Quilters Select: This mat is my absolute favorite mat, but it's definitely more pricey than the others. It's thick, double sided, and I flip the mat over to light gray or dark gray depending on what I'm cutting so I can easily see the edges of my fabric.
Rulers & Templates: When I first started I thought I needed a template for everything. I thought I needed a plethora of templates for squares, triangles, and so on. This is actually not true. A beginner quilter only needs 2 basic rulers and then as your skills grow you can get into more specific rulers based on the blocks you're making.
Omni Grid 24" Ruler: I literally use this ruler every.single.time. I cut fabric for a project. I use it for every t-shirt quilt, memory quilt, traditional quilt, etc. I LOVE the neon coloring because you can actually read the numbers and see the tick marks clearly against fabric of every color. It's important to have a ruler long enough to reach all the way across your 24" tall mat. You'll need this for cutting strips of fabric from yardage, trimming off selvage, and so much more.
Omni Grid 12" Ruler: Bringing out your 24" long ruler for smaller tasks such as trimming up blocks is the equivalent of bringing out your dad's metal tape measure for basic science classes in 5th grade. It's a bit overkill and bulky for the smaller jobs. I don't even put away these two rulers because I use them both almost every day that I am in my office (which is about 6 out of 7 days a week).
Pins: Not all sewing pins are meant for quilting. I know that sounds so crazy but it's very true. You want pins that are so sharp that it feels like the finger prick test at the doctor every time you accidentally touch a tip. Pins should glide into quilting fabric. If you're having to push hard, you aren't using the right pins. The goal is to hold fabrics in place and not cause any damage to the weave of the fabric in the process. You also want glass head pins on the off-chance you ever need to iron your fabric with a pin in place. The last thing you want is melted plastic on your iron or on your project. Try to avoid cheap pins. They might work short term but in the long game this isn't an area where I would opt for the cheapest tool.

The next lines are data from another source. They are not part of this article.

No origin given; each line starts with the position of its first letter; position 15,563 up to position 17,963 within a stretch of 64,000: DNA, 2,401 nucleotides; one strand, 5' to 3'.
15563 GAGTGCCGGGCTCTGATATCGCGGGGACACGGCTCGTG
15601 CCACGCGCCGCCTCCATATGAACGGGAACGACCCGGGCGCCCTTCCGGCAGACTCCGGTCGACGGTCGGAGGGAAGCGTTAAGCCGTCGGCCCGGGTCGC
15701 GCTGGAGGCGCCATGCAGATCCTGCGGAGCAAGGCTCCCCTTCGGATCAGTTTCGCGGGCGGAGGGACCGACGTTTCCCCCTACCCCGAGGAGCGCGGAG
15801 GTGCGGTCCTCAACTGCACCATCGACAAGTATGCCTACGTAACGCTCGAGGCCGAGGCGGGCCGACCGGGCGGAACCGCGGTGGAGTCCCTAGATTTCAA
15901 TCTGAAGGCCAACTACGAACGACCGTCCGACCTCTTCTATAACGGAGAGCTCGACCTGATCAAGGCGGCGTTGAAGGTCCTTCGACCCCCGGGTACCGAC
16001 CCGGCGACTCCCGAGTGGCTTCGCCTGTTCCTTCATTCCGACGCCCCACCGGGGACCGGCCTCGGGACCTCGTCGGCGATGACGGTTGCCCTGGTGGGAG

This is a big big topic and deserves its own blog post. But for the sake of helping out new quilters, here are the things I wish I had known from the beginning.
Big Box Store fabric isn't always the best for quilting, even if it says it's quilting fabric. I have used fabrics from big box stores that have melted, stretched, shredded, and have developed worn spots after only a handful of washes. There are some trusted brands tucked away in big box stores such as Kona solids, Riley Blake, and Moda, but overall I don't recommend building an entire quilt from big box stores if you want the quilt to truly last.
Local Quilt Shops are the best place to buy fabric because they know what quality looks like and it's typically all they carry. Yes, you're going to pay more for good quality quilting fabric but in the long run I would much rather a family member or friend receive a quilt from me that's going to last longer than 4 trips through the washing machine. Many local quilt shops also host shopping events on social media such as Box Car Quilts. You can find them on Facebook here where they are live every Tuesday and Thursday night.
Online Shops are popping up left and right and there are some tried and true big stores as well as some smaller stores that carry an incredible array of fabrics. I have been known to buy fabric from the following places.
MetroQuilt Company on Etsy
My best advice is to start small. Start building up the basic tools you'll need. Go to a local sewing machine dealer and let them teach you how to use your machine or guide you on what machine will be best for you. Steer clear of machines that do "all the things" in the beginning. Most sewists upgrade their machines once they get a feel for their niches. Find a beginner quilt pattern that speaks to you and buy only the fabric you need for that single quilt. Local Quilt shops are the best places for getting 1:1 help with a pattern choice as well as fabrics.
I have an easy beginner pattern available for FREE just by subscribing to my email list. It's called Ponder Pieces and it only requires 8 Fat Quarter cuts of non-directional fabric. The option to subscribe and receive the free pattern via email is at the bottom of this blog post. If you prefer not to subscribe, you can purchase the pattern for $6.50 for a limited time.
You can do this! Quilting is so much fun and the quilting communities on Instagram and Facebook are generally warm and welcoming. Happy Sewing!
Disclosure: Some of the links above are affiliate links. This means that, at zero cost to you, I will earn an affiliate commission if you click through the link and finalize a purchase.